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Who is the custodian of biological truth?,
This review is from: Defenders of the Truth: The Sociobiology Debate (Paperback)
Ullica Segerstråle is a sociologist who, as a student, decided to move from undergraduate training in biochemistry and organic chemistry to do her doctoral work in the sociology of science, choosing the arguments about "sociobiology" and "genetic determinism" as her theme. This proved to be a remarkably prescient choice of research topic, as it allowed her to observe at first hand the remarkably vicious battles between different groups of biologists from the middle 1970s onwards about the proper development of Darwinism and evolutionary theory. Defenders of the Truth is the fruit of her observations, and its title reflects the almost religious fervour with which each side maintains that it is the custodian of The Truth, the other being doctrinaire, unscientific, racist etc. As tends to happen in these disputes, both liked to compare their opponents with Nazis.
As Segerstråle started her study at the very beginning of the controversy, she was present at some of the more dramatic confrontations, such as the debate between Edward O. Wilson and Stephen J. Gould when Wilson gave his presentation only after being drenched with water by members of a group calling itself the International Committee against Racism. Not only that, but as she had been attending meetings of a somewhat less disreputable group, the Sociobiology Study Group, she was able to recognize one of Wilson's assailants as someone she had seen at such a meeting. This eye-witness character gives her book much of its vividness, but in addition she interviewed many of the participants subsequently, and studied the scientific bases of their positions. All of this adds up to a remarkably impressive achievement.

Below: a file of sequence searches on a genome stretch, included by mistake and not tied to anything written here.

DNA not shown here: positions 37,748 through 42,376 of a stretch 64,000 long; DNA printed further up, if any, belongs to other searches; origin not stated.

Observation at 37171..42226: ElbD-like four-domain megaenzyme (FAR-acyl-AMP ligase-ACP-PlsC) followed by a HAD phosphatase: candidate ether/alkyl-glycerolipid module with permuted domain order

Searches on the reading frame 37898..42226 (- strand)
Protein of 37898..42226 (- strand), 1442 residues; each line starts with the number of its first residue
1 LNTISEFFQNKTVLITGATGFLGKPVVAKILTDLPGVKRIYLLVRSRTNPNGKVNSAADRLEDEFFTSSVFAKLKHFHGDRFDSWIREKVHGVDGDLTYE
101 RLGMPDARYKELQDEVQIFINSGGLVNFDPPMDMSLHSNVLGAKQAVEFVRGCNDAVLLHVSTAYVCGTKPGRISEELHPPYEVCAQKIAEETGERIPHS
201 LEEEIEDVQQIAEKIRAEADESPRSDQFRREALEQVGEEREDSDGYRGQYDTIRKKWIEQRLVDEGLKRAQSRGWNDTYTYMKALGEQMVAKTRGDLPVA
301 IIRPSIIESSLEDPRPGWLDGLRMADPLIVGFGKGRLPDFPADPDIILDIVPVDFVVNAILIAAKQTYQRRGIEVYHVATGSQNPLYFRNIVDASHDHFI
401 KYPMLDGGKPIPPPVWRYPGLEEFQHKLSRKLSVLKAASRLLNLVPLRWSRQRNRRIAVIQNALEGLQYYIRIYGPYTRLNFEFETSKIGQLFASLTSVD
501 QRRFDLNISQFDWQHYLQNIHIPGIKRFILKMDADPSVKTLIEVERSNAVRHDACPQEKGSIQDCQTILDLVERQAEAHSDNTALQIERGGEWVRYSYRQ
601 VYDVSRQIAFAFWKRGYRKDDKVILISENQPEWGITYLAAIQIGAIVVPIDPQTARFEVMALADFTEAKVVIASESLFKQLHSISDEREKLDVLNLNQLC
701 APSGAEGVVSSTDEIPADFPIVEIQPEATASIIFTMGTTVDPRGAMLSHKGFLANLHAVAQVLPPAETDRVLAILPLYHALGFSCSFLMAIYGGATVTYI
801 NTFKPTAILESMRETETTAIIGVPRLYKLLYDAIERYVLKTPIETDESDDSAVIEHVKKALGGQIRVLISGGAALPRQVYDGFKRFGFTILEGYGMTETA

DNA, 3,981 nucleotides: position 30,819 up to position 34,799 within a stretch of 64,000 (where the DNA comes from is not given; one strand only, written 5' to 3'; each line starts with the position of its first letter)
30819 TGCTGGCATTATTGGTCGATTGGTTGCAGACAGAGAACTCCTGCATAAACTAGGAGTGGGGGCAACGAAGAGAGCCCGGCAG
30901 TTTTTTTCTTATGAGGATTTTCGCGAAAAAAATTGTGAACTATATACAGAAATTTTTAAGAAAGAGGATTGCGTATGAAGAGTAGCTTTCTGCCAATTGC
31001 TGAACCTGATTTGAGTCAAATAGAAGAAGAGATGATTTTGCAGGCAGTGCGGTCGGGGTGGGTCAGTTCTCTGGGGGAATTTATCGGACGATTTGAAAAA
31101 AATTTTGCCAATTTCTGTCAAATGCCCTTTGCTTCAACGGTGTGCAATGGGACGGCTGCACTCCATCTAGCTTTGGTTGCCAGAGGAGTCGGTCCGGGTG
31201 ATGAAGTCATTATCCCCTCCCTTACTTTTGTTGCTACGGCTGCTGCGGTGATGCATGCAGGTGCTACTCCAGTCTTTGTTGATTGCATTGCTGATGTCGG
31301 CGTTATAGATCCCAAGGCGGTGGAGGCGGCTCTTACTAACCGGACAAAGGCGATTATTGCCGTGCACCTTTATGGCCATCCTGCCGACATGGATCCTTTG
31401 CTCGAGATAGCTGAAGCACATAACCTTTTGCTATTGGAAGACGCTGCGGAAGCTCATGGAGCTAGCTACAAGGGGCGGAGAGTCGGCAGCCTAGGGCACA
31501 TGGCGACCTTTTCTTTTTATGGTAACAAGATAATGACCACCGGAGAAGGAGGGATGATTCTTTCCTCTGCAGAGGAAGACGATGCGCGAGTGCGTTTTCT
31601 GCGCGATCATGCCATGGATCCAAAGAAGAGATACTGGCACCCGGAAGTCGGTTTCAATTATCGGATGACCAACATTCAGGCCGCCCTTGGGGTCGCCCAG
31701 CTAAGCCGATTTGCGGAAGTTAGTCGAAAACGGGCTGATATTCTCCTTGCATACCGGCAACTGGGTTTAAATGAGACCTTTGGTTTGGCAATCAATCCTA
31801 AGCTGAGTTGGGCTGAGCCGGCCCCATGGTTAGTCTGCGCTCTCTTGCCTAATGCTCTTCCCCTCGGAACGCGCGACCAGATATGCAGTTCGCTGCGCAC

It is interesting to compare Defenders of the Truth with The Darwin Wars, another book written on the same subject at about the same time by Andrew Brown. The two books cover much the same ground, but Brown's is much shorter (about half the length, if one allows for the smaller amount of text on each page), and is written from the point of view of a journalist rather than that of an academic sociologist. He shares Segerstråle's concern with seeing both sides of the dispute, with getting his facts right, and with presenting the different points of view in a fair way. Both books are excellent, and both are essential reading if one is interested in the subject. Neither mentions the other, but they were being written at the same time, and published at much the same time, so neither author is likely to have had access to the other's work while writing.